Here’s a tragically overlooked facet of God’s commands laid out before us. God’s commands are a blessing! They are not burdensome. Indeed, it is the sins that we commit that become burdensome and curse our lives.

Let me illustrate with the very first story of mankind in the Bible, the story of Adam and Eve. God had created and laid before Adam and Eve a world of blessings even greater than the beautiful world in which we now live. God put them in the Garden of Eden, a world full of blessing. But the Garden He also placed the Tree of the Knowledge of Good and Evil, their only choice for disobedience. God told them that they would die, if they ate from it; but Adam and Eve ate from it anyway, apparently thinking that God’s warning was a bluff. Thus, we now live with death and the others curses carried into the world by their disobedience. Instead of embracing the blessings of obedience, the first man and woman chose the curses.

As with Adam and Eve, so with us; when we embrace God’s commands, we embrace blessings for our lives. As we embrace sinful deeds, words, and attitudes, we embrace trouble, curses, and destruction for ourselves.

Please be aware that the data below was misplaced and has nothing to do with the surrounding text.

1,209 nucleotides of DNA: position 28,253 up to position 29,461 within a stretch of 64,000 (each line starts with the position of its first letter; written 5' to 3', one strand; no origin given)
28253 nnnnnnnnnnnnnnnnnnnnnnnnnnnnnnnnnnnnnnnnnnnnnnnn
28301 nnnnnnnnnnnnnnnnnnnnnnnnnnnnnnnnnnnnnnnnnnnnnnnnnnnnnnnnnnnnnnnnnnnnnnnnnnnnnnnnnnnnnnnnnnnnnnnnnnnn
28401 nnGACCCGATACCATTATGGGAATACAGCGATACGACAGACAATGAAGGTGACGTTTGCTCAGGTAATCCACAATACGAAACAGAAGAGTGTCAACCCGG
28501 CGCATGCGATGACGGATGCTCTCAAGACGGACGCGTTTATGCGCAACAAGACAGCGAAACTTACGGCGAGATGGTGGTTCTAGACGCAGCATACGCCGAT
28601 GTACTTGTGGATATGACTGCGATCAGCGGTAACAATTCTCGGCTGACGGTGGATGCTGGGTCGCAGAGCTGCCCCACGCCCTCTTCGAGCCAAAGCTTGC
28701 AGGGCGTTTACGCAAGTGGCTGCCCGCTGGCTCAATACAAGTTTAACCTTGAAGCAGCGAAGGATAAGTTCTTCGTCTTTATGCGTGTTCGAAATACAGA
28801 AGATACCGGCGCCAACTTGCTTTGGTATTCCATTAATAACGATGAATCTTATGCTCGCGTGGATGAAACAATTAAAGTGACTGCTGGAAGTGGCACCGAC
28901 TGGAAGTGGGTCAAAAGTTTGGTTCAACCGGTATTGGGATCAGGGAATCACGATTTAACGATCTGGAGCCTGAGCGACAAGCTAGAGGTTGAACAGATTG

Think about it with me just a moment:

  • When obeyed, God’s laws about marriage brings personal happiness, love, emotional stability, economic stability, fulfillment, real satisfaction, the best chance for well-adjusted children, and (on the societal scale) societal stability.
  • God’s law on children obeying their parents, when observed, gives children (from infancy to adulthood) the benefit of wisdom, experience, skills, and mistakes. It will be the difference between success vs. trouble and heartache and long-term happiness.
  • God’s law on sexual morality, when followed, gives appropriate structure and parameters to a very powerful appetite, gives stability and security to marriages and homes, avoids diseases, avoids powerful emotional damage and distress, dodges watering down your marriage bond, and stops perversions before they can get started.
  • When we observe God’s law on turning the other cheek we find peace more often, we avoid the violence that begets more revenge and more violence, and we don’t bear the  grudges that hurt the grudge holder more than it hurts the the one against whom the grudge is held.